Keep Music Alive is celebrating the 5th Annual “Teach Music Week” from Monday March 18th to Sunday March 24th. We are encouraging musicians and music schools everywhere to find one new student they can begin to teach by offering one free 30 minute lesson. We are also inviting all interested music students (kids and adults) to seek out a music school or musician participating in “Teach Music Week”. We have chosen a week in March to coincide with Music in Our Schools Month ® (MiOSM) to help focus attention on the importance of including music and arts as part of our children’s education. Public and private schools can participate in Teach Music Week by asking current music students to invite their friends to music class and band/chorus rehearsals.
Keep Music Alive is a national 501c3 non-profit that is on a MISSION to promote how valuable and important music is in all of our lives: academically, therapeutically or just overall making us a happier society. To help support this mission, they founded two music holidays: Kids Music Day (1st Friday in October) and Teach Music Week (3rd week in March). Each year, Keep Music Alive partners with hundreds of music school and music retail locations to celebrate by offering free music lessons and holding numerous events including open houses, student music performances, community jams, instrument donation drives, instrument petting zoos and more. For more information please visit www.KeepMusicAlive.org
Join our friends at the National Philharmonic as they welcome pianist Brian Ganz and Polish mezzo-soprano Magdalena Wór for the 9th recital in Ganz’s journey through the beloved Romantic composer’s complete works!
Featured on this program will be works that reveal the composer’s deep connection to his homeland: Polonaises, Mazurkas, Etude in E Major, Allegro de Concert and a selection of songs with the brilliant mezzo-soprano Magdalena Wór.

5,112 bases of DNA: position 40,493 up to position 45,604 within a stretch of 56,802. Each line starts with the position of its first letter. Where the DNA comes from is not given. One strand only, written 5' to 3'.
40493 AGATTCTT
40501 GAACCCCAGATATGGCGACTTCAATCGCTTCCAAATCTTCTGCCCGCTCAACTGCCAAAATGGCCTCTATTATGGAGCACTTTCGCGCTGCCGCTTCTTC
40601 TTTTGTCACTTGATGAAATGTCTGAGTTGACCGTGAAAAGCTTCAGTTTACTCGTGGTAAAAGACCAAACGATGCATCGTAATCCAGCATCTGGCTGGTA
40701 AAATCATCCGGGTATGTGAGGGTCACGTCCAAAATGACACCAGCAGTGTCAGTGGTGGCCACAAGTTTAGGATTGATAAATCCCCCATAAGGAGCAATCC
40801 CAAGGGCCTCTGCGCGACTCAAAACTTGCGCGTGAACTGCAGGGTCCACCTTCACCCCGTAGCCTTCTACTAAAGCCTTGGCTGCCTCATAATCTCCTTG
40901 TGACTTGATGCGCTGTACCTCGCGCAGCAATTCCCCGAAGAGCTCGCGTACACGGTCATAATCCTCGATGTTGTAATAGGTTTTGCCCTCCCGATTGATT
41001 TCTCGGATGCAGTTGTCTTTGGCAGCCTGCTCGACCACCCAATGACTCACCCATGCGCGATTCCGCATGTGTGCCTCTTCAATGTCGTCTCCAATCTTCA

featured performers: Brian Ganz, piano Magdalena Wór, mezzo-soprano
the event will take place at:
Strathmore, 5301 Tuckerman Lane, North Bethesda, MD
Olena was born and raised in Odessa, Ukraine. She began her piano studies at the age of three. She attended the Odessa Special Music Boarding School and received a Bachelor Diploma and a specialist Diploma in Music Teaching and Piano Concert Performance.
She has won many piano competitions including the First Prize in the Piano Competition “Blue Bird” in Simferopol, Ukraine ; the Third Prize in the International Competition in memory of Sergei Prokofiev; the Special Diploma in the International Piano Competition in the name of Emil Gilles; and the Special Prize in the International Piano Competition in the name of Vladimir Krainov. Find out more or choose a class with Olena here!
Li-Ly Chang, is a pianist, composer, teacher, and chamber musician. She has received many grants and awards including MD State Arts Council, Jordan Kitts Music Teacher’s Enrichment grant, MD State Music Teachers Association and Montgomery County Music Teachers Association grants.
Her performances include the Dame Myra Hess Series, Carnegie Hall, Kennedy Center, Roosevelt Hall, Shriver Hall, Strathmore Center, Savannah on Stage Festival, Levine School, and New England Conservatory.